Fine, Furry Friends

Go get a cup of tea, this could take a while.

I am not going to get into the whole fur debate here. Nor am I going to get into the fact that, as a child, I actually felt physically ill in the presence of fur (some of which feeling resurfaced this weekend when I took on a DIY project I’ve been considering for a few months now).  I will put forth that I am not proponent of NEW fur, but that I am willing to touch (and even wear!) vintage fur because I think doing so is better than throwing it out or letting it get moth-eaten. But that is not what this post is about. Instead, I am going to tell you a very not-so brief story about an item that was given to me when someone was doing a cleaning up/purge.

Here it is:


It is, in short, the World’s Most Enormous Fur Coat.
Made of raccoon.
Vintage raccoon.
It weighed about 350 lbs. It was a size Gigantic. Seriously, a Volkswagen could have worn this coat.
It ought to have made the man who put it on (surely it was not designed for a woman?) look deliciously collegiate-football-fan-circa-1935. Alas, it made everyone, male or female, who donned it look like a pimp from the 1970s.
It was, in short, problematic. One of those items that ought to have been utterly fabulous but…. just….wasn’t.  This fact made me sad.
And I didn’t really want to believe it, so I let the coat hang in our basement for many, many years.

And then I started to think, what if I could save this coat from itself?
Would I have the nerve? Could I bring myself to do it?

Well, Gentle Reader, it took me a couple of months to work up the chutzpah to tackle it, but this past weekend, I took the plunge. After carefully removing the lining and label, I…..
cut up the coat.
Cue vomiting– this part reaaaallly made me think about the raccoons, I have to admit, and I very nearly chickened out.
Even now, just typing that makes me kinda queasy…

BUT, the the World’s Most Enormous Fur Coat, made of raccoon, vintage raccoon, has become two rather good, very cosy throw pillows on our couch.  Even M likes them! (Will wonders never cease?!)
I like that this project gave new life to the old fur; makes me feel a bit less sad about the raccoons.


I was nervous, never having sewn with real fur before, so I looked up some tutorials online. They all required about 30 pieces of equipment, which terrified me. Also, I am the Lazy DIY-er, so there was No Way On Earth I was going to take on some complicated cushion tutorial. Thus, I did what any self-respecting Lazy DIY-er would do: I winged it. And it all worked out fine! Basically, I made two envelope-style cushion covers, the way I would do if I were using regular fabric.  No big deal. I did take three sage pieces of advice from the lengthy tutorials, so if you are planning to do similar, I recommend that you also take these tips:

1. Use a razor blade or a utility knife to cut the fur, and cut it from the back side of the pelt, being careful not to shear the fur

2. When sewing, be careful to push the fur away from the cut edge of the fur/fabric, in order to avoid stitching the ends of the fur into your seam. Just go slowly and you will be able to tuck the ends of the fur towards the middle of the cushion as you go, leaving you with a nice, furry edge when you turn the pillow right side out.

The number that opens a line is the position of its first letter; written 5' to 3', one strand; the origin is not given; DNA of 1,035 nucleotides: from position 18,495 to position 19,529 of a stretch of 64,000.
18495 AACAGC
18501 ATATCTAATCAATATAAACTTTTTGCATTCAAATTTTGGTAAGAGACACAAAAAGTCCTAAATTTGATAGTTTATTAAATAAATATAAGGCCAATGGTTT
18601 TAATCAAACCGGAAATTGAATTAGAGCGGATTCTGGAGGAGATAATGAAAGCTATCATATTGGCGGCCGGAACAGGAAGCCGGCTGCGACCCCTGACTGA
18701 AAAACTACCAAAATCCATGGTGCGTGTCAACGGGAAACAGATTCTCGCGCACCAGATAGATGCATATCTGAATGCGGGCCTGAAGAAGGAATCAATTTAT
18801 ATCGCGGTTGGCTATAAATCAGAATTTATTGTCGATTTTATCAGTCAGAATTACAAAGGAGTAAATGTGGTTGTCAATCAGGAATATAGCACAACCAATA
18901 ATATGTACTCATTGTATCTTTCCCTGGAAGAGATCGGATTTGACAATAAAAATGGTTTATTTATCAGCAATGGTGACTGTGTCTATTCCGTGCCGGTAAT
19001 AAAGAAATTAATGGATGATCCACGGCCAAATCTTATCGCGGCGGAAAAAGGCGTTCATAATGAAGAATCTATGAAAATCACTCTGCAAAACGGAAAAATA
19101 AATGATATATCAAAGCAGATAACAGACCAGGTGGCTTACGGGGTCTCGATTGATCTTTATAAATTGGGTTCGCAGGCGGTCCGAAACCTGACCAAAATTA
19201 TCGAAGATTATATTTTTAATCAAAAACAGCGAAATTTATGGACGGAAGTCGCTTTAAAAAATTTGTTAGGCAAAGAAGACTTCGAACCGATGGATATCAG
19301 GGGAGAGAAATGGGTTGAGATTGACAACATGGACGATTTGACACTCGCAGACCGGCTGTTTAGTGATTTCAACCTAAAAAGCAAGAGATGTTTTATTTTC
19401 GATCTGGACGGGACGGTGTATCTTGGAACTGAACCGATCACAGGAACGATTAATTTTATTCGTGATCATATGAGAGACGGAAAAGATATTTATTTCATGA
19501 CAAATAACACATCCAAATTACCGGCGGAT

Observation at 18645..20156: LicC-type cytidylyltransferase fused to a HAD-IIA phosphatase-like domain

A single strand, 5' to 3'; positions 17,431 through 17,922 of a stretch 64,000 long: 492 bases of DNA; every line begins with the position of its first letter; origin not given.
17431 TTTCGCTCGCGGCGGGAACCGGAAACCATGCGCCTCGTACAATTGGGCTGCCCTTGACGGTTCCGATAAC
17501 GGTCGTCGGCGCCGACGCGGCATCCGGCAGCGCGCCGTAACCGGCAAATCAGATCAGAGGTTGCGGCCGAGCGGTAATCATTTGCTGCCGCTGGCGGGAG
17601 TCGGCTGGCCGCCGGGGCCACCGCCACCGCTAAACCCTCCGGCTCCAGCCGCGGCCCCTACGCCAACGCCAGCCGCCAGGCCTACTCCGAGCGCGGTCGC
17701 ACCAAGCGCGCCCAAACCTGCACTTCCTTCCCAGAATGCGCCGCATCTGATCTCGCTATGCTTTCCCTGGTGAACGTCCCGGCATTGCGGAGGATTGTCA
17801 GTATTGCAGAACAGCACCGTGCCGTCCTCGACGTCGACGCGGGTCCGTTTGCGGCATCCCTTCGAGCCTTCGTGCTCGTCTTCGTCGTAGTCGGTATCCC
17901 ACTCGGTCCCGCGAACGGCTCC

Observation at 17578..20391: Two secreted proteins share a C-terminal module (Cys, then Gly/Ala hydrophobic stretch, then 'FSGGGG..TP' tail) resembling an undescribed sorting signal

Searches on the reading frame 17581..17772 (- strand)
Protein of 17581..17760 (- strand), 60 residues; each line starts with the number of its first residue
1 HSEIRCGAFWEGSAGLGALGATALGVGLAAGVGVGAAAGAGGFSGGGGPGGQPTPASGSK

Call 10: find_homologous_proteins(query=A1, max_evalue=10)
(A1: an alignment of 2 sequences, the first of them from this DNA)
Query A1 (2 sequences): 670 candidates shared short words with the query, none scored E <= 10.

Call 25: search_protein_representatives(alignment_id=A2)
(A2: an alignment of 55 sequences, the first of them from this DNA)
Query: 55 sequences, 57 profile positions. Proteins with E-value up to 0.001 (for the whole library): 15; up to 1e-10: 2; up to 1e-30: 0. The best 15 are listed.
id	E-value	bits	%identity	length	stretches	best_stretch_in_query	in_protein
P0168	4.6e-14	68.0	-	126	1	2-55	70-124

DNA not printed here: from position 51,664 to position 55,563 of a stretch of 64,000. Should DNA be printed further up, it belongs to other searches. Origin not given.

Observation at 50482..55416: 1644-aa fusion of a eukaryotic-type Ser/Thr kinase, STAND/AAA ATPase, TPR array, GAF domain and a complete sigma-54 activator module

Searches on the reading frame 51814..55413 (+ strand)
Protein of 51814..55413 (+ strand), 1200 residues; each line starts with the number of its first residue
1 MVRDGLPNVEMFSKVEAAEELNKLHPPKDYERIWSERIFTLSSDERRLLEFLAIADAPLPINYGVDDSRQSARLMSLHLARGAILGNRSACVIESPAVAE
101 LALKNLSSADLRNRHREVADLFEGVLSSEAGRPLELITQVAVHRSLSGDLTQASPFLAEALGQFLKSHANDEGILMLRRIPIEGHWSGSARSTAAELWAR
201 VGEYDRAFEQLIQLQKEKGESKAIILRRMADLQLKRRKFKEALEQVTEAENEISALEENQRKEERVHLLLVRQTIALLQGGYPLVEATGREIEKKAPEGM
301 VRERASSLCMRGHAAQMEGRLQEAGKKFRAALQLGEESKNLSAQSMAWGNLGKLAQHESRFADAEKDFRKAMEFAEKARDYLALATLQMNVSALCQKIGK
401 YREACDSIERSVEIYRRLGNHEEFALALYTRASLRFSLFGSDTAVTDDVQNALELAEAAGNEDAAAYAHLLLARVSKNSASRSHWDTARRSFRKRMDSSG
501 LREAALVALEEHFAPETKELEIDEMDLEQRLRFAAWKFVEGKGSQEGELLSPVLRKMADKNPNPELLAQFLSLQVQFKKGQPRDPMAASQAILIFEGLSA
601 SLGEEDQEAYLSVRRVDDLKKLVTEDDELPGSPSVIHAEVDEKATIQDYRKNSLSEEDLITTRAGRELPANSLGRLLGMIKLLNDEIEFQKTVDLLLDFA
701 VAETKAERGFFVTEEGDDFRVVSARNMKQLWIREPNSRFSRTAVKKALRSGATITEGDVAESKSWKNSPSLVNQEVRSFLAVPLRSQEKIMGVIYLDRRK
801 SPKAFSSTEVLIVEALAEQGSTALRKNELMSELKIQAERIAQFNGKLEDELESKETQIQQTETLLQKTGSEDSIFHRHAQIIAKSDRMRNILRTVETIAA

3. Keep your eye on the nap of the fur by using the bottom hem of the coat as a guide– always keep it positioned towards you so that you can be sure that both pillows have the nap going the same direction.


What do you think? Would you save unusable fur from itself?



It has been a looooooong week and I am looking forward to a quiet couple of days to recharge my battery.
This space, found over at the always-gorgeous Lottilou, embodies the relaxed, cozy, soothing feeling I am hoping for this weekend.


What are you up to this Oscar weekend?

Friday Eye-Candy

Here is a look I am really loving these days– clean white with vintage elements, including pops of colour from antique and vintage textiles like kilims and suzanis.
Gone are my monochromatic palette days, it would seem…



Have a great weekend!

(ps– how about that amazing herringbone floor in the bottom image? Perfection, non?)

Let’s Go Shopping

…for my imaginary London pied a terre!
Of course it’s in a light-filled Hampstead garret– a bit out of the way, but worth it for the character of the ‘hood.
And I can always hop on the overground and travel a few stops to visit  LHR, Graphic Definer & Russell at Dalston Abbey.


1. This sofa is Absolutely Perfect.
2. There is a reason this side table is ubiquitous– it looks great and the price is right!
(This one is pretty darned gorgeous, too. Perhaps I’ll take one of each!)
3. This fabric would make gorgeous toss cushions.
It’s from LHR’s friend D’s new shop, Fabricspark.
Check out her pretty, pretty fabrics– you won’t be sorry!

Let’s Go Shopping In Paris

And by shopping, I do mean pretend internet shopping. For my pretend home in France. Oh, heck, for BOTH my pretend homes in France– clearly I can’t be confined to Paris all the time, so I’ll need a place somewhere near Antibes as well.

Here is some loveliness from Caravane to add a little brightness to dark winter days here in the northern hemisphere:

delovelydelightful1 & 2
3 & 4

 How about a new dining room table (the link for which I cannot find…) for my fabulous apartment in St Germain/Montmartre/ the 4e?  I’ll need some pretty storage to organize my bibelots in my Parisian pied a terre, so I’ll add this whimsical little bunny canister and this colourful tray to my (incredibly chic, Provençale) shopping basket while I’m perusing the wares at Petite Friture.

delovelydelightful1, 2, 3.

What would you buy if you were shopping in Paris?


Have you ever renovated, updated or made over a space?

If not, I am here to let you in on a secret: a small change leads to more changes.
A big change, leads to MANY changes.